I get people asking me this often, and so I thought maybe it was time I spoke a bit more about what I do, what techniques I use, and how I work! Hopefuly this might help some of you get an idea of how I can help your horse
I have a diploma in osteopathic techniques for horses, so a lot of the techniques I use are the ones I was taught during my 5 years of university (please note that this doesn’t make me an osteopath, simply that I work in a similar manner as one ). I also use a set of techniques learned during my many CPD hours. Here’s a little descriptive of the techniques used.
– HVT, also known as “joint cracking”. I find myself using these less and less, in my opinion they’re not really long lasting as they don’t rearrange the paravertebral fascia, but they’re great if you can tell the body needs a bit of convincing
– Craniosacral therapy, where I put my hands on your horse’s head or on the sacrum and work on the deep rythm of the fluid that surounds the spinal cord. This one I use a lot and am planning on perfecting with more training because the possibilities are incredible! It’s also a very subtle technique that all horses really beneficit from as it helps the spinal cord reorganise the patterns of dysfunction. I often think of it as a way to help reset the nervous system.
– Visceral techniques, destined to release tension, inflammation, irritation, stagnation and more in the abdominal cavity of your horse, meaning on the intestins, the kidneys, the liver and so on. These I use quite a lot as I find most horses will have issues such as hyperactive jejunum, which can be quite irrating and can influence their behavior a lot, and a lot of horses also have underworking caecum and colon, meaning the movement in the back and pelvis are reduced due to a slight stagnation originating in the abdominal cavity.
– Myofascia release. They’re quite different to the muscular techniques I used to use, and take longer to shift the tissue, but my o’ my, they’re efficient. They address the deeper fascia lines of the body, help shift postural changes and avoid dysfunctions coming back. They can be mind blowing, even I get astonished by how efficient they are I’d say that these are probably the ones I use the most, including around joint instead of HVT.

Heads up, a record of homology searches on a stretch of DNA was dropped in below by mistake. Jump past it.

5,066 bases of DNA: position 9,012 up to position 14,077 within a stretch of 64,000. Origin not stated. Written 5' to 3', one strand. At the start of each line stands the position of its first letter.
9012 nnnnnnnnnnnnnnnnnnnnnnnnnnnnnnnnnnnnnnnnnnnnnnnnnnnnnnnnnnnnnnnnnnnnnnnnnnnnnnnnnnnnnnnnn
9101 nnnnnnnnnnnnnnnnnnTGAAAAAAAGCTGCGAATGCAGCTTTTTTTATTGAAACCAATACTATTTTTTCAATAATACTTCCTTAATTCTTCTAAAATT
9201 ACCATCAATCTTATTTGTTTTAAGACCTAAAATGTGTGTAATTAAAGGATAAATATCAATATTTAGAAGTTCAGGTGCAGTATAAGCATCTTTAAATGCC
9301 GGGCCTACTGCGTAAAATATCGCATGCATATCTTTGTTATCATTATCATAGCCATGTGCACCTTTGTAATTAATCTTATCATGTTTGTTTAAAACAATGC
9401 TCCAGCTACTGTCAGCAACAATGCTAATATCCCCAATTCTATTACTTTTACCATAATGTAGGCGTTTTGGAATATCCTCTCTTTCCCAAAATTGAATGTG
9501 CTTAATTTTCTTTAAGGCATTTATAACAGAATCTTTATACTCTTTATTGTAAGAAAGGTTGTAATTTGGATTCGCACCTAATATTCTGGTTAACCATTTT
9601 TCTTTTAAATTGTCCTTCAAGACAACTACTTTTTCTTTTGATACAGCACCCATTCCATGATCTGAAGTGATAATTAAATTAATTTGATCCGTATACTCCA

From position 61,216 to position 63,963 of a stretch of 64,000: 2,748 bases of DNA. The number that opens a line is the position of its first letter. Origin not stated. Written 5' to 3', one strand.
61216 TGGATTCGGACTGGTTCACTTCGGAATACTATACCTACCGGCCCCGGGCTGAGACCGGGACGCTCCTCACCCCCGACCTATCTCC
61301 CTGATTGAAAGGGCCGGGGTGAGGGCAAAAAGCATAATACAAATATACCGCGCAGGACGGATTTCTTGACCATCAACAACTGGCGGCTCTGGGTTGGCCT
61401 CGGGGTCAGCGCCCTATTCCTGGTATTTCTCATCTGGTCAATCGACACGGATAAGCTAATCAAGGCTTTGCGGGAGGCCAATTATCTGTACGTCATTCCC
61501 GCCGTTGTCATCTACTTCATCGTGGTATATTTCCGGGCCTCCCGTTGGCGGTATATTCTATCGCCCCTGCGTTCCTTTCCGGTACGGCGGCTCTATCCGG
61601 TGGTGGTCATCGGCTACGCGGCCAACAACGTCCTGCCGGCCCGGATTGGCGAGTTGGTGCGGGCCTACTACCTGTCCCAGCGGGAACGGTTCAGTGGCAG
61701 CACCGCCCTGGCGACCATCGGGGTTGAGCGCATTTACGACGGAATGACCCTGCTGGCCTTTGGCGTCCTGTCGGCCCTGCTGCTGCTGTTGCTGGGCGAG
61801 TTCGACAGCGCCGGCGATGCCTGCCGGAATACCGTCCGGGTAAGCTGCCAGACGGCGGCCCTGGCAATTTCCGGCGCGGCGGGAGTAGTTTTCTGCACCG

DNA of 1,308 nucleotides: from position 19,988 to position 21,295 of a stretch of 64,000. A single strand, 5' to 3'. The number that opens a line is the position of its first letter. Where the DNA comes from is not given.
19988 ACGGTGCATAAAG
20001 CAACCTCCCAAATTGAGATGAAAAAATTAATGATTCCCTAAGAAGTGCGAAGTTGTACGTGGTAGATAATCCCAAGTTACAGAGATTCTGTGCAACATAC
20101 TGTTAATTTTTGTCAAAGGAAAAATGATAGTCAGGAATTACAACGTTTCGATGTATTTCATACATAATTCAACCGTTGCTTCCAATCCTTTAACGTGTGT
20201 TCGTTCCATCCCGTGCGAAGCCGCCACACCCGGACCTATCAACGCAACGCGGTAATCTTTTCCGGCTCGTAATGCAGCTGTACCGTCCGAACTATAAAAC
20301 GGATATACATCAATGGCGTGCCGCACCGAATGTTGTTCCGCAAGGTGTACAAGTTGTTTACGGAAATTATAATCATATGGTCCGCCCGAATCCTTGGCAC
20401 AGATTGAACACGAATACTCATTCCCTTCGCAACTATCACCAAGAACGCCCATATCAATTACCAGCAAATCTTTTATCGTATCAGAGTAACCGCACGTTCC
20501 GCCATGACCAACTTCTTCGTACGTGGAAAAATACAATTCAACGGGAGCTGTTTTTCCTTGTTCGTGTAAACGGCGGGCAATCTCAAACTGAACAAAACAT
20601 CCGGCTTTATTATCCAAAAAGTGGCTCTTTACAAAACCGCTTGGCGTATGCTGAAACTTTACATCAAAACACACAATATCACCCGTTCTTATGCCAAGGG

How it works:
With all these techniques I can address almost all parts of the body. Each session is about taking off layers of compensation patterns and dysfunction, and increasing the range of motion of the tissue. I rarely decide in advance which techniques I will be using. After the assessment of the body, I usually talk the owner through what I found, explain my aim and then get to work, but it’s how the body reacts that will lead the treatment and the techniques that I use. This way I’m always sure to do exactly what is required by the horse at that moment.
Most of the time I need to see a horse 3 times to find the shifts I want. It’s not always 3 times, sometimes it’s less, sometimes it’s more depending on the reason for callout, but on most horses, 3 times works like a charm! During these sessions I take off layer after layer of fascia imbalance and so it’s usually enought to bring the body to a state of healthy balance, also known as homeostasis. From that point, I consider that the body can take care of itself and only recommend seeing the horse on a rotation during the year to maintain that state, especially if I know the horse is ridden a lot.
I can work with most horses and lameness, and my patients range from sport horse to happy hacker, including youngsters, broodmares, eventers, western etc.
I hope this gives you an idea of the type of therapy I offer, and will help you decide if you think it might fit your horse! Initial assessment is free, only mileage needs to be covered, so I can come meet you and your horse to give you an opinion before we start working together